I was next asked about ammunition boxes. The House realises that it is quite impossible for me to carry in my memory details of contracts. This took place before I had anything to do with it. I do not know what occurred, but I take due note of what my hon. and gallant Friend says, and hope that I shall find as little substance in the imputation which he has made against the Contract Department in that case as I think there is in some of the other accusations which he has made.

I come now to what I really think is the backbone of my hon. and gallant Friend's case against me and my Department. He expressed dislike of the system of arranging contracts on a basis of cost plus percentage. I assure him that I dislike it very much. My hon. and gallant Friend said that I was incorrigible and that I declared to him my intention of going on with contracts of that kind. I did nothing of the kind. What my hon. and gallant Friend asked was that I should give an undertaking that I would never place another contract on that basis. I said, "No, I cannot tie my hands. I cannot give an undertaking of that kind because undoubtedly it would tie my hands." But I had not then, as I have not now, any intention of placing contracts on that basis if it is possible to place them on any other. I think that I have made that clear before. My hon. and gallant Friend went on to comment upon the number of contracts which had been placed on this basis and the very high rate of percentage which was payable on these contracts. The question which my hon. and gallant Friend asked was, what was the number of the contracts placed on this basis and what was the average percentage paid to the contractor under it? As far as I recollect—I have not refreshed my memory—I said that there were something like ten contracts still in existence and that the average rate of percentage was nine. The form in which my hon. and gallant Friend put his question made it impossible to give an answer that was of any real value to the House. You may have ten different contracts—one of them in respect of a very large sum of money under which you may be paying a very low rate of percentage, and the others may be for trifling amounts such as £150 or £250, of which a percentage of anything less than from 5 to 9 or 10 would practically represent little or no profit at all.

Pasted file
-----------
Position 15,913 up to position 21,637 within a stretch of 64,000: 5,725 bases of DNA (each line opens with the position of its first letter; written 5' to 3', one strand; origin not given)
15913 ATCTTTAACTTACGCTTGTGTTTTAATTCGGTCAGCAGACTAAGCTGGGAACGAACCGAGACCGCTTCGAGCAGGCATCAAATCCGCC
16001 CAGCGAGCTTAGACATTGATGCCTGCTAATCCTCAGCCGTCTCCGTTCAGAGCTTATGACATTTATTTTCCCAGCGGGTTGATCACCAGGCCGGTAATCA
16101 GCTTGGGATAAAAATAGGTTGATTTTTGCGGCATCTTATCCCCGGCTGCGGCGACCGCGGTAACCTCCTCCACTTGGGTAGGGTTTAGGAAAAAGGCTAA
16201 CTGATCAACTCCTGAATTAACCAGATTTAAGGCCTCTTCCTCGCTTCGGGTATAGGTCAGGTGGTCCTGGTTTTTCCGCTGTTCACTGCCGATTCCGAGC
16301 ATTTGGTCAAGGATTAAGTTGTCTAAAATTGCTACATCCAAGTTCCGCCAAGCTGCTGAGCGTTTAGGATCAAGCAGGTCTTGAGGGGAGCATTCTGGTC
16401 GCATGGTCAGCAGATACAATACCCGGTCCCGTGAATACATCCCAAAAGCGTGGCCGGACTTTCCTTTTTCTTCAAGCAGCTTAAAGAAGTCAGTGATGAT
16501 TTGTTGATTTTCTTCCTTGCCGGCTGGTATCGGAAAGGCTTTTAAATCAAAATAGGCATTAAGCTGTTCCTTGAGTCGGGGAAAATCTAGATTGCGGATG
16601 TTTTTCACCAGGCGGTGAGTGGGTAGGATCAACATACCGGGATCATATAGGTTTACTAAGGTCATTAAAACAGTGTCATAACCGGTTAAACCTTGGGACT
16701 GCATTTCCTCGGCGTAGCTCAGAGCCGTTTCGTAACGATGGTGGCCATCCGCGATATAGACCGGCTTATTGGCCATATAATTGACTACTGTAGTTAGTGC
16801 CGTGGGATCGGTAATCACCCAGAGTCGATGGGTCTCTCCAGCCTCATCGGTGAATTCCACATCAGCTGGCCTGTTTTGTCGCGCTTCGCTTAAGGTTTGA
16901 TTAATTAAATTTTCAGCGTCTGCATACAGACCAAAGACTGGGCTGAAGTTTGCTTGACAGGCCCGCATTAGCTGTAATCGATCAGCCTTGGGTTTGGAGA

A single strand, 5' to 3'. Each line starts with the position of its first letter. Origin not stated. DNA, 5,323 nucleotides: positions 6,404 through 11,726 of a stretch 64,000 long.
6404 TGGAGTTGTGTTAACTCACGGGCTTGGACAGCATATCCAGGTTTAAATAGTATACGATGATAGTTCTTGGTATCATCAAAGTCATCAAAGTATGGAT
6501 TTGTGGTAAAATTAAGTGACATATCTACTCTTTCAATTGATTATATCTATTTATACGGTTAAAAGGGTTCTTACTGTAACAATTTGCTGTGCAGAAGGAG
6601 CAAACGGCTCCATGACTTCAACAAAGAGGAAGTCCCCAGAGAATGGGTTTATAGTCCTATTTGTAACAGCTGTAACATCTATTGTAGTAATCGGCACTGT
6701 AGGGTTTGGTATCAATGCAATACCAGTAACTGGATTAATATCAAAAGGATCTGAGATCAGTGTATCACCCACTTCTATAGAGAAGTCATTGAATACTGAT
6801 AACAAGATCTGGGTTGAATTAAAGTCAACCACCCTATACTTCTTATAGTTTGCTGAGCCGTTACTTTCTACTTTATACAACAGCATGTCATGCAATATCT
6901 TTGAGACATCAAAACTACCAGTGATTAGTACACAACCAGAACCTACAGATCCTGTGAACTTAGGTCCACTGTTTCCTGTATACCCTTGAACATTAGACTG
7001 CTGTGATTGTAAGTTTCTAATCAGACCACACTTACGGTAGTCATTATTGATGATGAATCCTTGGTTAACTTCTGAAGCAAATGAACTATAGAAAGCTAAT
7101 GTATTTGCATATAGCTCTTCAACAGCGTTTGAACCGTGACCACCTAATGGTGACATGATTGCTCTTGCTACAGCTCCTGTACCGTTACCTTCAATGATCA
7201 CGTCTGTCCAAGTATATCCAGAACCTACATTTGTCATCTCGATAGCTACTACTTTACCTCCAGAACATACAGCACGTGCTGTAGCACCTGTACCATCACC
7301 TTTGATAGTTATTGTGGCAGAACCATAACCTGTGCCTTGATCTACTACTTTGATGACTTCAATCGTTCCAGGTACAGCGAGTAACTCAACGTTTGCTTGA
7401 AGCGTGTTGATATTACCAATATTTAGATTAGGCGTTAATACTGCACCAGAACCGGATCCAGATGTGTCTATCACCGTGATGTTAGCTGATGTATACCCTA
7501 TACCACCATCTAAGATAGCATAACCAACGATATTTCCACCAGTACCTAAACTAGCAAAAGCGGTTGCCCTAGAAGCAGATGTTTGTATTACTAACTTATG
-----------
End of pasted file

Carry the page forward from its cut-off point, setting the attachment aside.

Was it on the sum total or the number?